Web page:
Just as software security has become strategic for many organizations, so too has the use of open source in development become strategic. And, as organizations realized they needed to create the role of chief information security officer (CISO), they are now coming to understand the importance of creating an open source program office to be run by a chief open source officer (COSO).
The COSO’s function is to monitor and advise corporate finance on the use of open source within the organization. Yet, until recently, searches for people who actually use the COSO title yielded few results.
The main reason developers are grabbing open-source components and libraries is because of the pressure on them to deliver software faster. According to Javier Perez, chief open source evangelist and senior director of product management at software company Perforce, developers know that if something has already been written, it will save them hours of work. If that piece of code comes from a company-supported project, or one that has a large community of contributors, it’s probably the most recent version and it’s likely to be secure. But, he noted, “There is still a lot of open source out there that has one or two or three guys working on it, but I think it just shifts the bottleneck from upfront, where it would take longer to write the code securely yourself, and just moves it down the line. Now we have to test it longer. This is the age-old argument of, are you sacrificing quality for speed? Are you sacrificing speed for quality?”
Few developers start from scratch anymore, Perez pointed out. “Everyone takes packages, and they don’t even know what they’re getting with the dozens or hundreds of packages they’re using for a specific library. Remember, open source is built with other open source, which is built for another open source … and that’s the full software supply chain.”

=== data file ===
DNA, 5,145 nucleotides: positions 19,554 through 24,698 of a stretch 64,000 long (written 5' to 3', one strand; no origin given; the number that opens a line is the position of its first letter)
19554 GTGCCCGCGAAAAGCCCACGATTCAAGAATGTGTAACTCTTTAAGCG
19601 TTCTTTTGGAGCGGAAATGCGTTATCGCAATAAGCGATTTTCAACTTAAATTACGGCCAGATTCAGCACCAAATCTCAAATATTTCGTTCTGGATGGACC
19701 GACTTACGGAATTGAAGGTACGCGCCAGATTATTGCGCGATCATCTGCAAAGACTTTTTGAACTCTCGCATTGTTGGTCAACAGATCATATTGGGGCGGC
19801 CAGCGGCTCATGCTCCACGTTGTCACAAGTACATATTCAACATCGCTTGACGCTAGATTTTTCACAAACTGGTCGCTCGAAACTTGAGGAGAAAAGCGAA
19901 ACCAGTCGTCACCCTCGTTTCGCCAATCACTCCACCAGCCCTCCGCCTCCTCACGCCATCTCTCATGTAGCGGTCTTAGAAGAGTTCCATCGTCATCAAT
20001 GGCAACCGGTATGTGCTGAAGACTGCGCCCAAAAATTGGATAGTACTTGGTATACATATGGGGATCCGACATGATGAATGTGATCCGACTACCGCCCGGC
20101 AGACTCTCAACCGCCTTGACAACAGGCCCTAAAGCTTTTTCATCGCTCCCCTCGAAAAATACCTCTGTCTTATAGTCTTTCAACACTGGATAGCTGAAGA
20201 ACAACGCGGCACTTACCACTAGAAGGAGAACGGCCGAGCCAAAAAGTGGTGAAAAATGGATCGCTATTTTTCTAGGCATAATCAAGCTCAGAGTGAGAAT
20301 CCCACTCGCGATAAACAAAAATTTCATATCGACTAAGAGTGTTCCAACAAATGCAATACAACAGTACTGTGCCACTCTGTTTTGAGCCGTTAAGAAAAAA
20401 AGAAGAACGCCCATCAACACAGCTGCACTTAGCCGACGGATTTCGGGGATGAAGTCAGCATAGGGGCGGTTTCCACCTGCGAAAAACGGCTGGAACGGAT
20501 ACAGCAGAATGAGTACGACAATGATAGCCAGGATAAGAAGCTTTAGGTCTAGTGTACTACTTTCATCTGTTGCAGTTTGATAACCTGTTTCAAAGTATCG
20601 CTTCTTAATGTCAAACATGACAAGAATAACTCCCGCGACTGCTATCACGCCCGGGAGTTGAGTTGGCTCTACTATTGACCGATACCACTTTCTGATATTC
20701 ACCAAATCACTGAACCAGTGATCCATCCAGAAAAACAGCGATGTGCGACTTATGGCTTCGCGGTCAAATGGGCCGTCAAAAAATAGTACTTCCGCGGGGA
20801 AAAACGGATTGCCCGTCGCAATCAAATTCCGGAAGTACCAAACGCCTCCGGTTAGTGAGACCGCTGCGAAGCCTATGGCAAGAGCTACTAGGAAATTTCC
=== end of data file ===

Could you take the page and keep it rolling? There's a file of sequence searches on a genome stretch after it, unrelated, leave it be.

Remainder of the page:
This creates challenges for software testers as well as security teams. Open source comes with dependencies upon dependencies, so tools such as software composition analysis and SAST and DAST give organizations insights into what vulnerabilities might exist in the code. And the chief open source officer can be on top of the teams to make sure they’re using the latest versions of the open-source software and ensure that they’re uploading fixes that erase vulnerabilities.
Further, a COSO can help define which packages or components are critical for the application being built, and can create a program on how the organization can work with the community behind that project.
This is why governance, coming from an open source program office, is critical for organizations who wittingly or otherwise use open-source pieces in their code. “Typically, the open source program offices start by the way not on security; they start on tracking open-source licenses. It’s very important especially if you are commercializing software, you need to make sure that you have the proper open-source licenses.”
And as the offices grow, they have to define and implement some policies, working with the security and engineering teams, as well as providing education on open source and developing champions or experts that can help everyone else do their job. “Everyone is a consumer of open source, but not everyone is a contributor or maintainer of open source,” Perez said, so through training individuals can become contributors, or experts, who can now influence the direction of the software.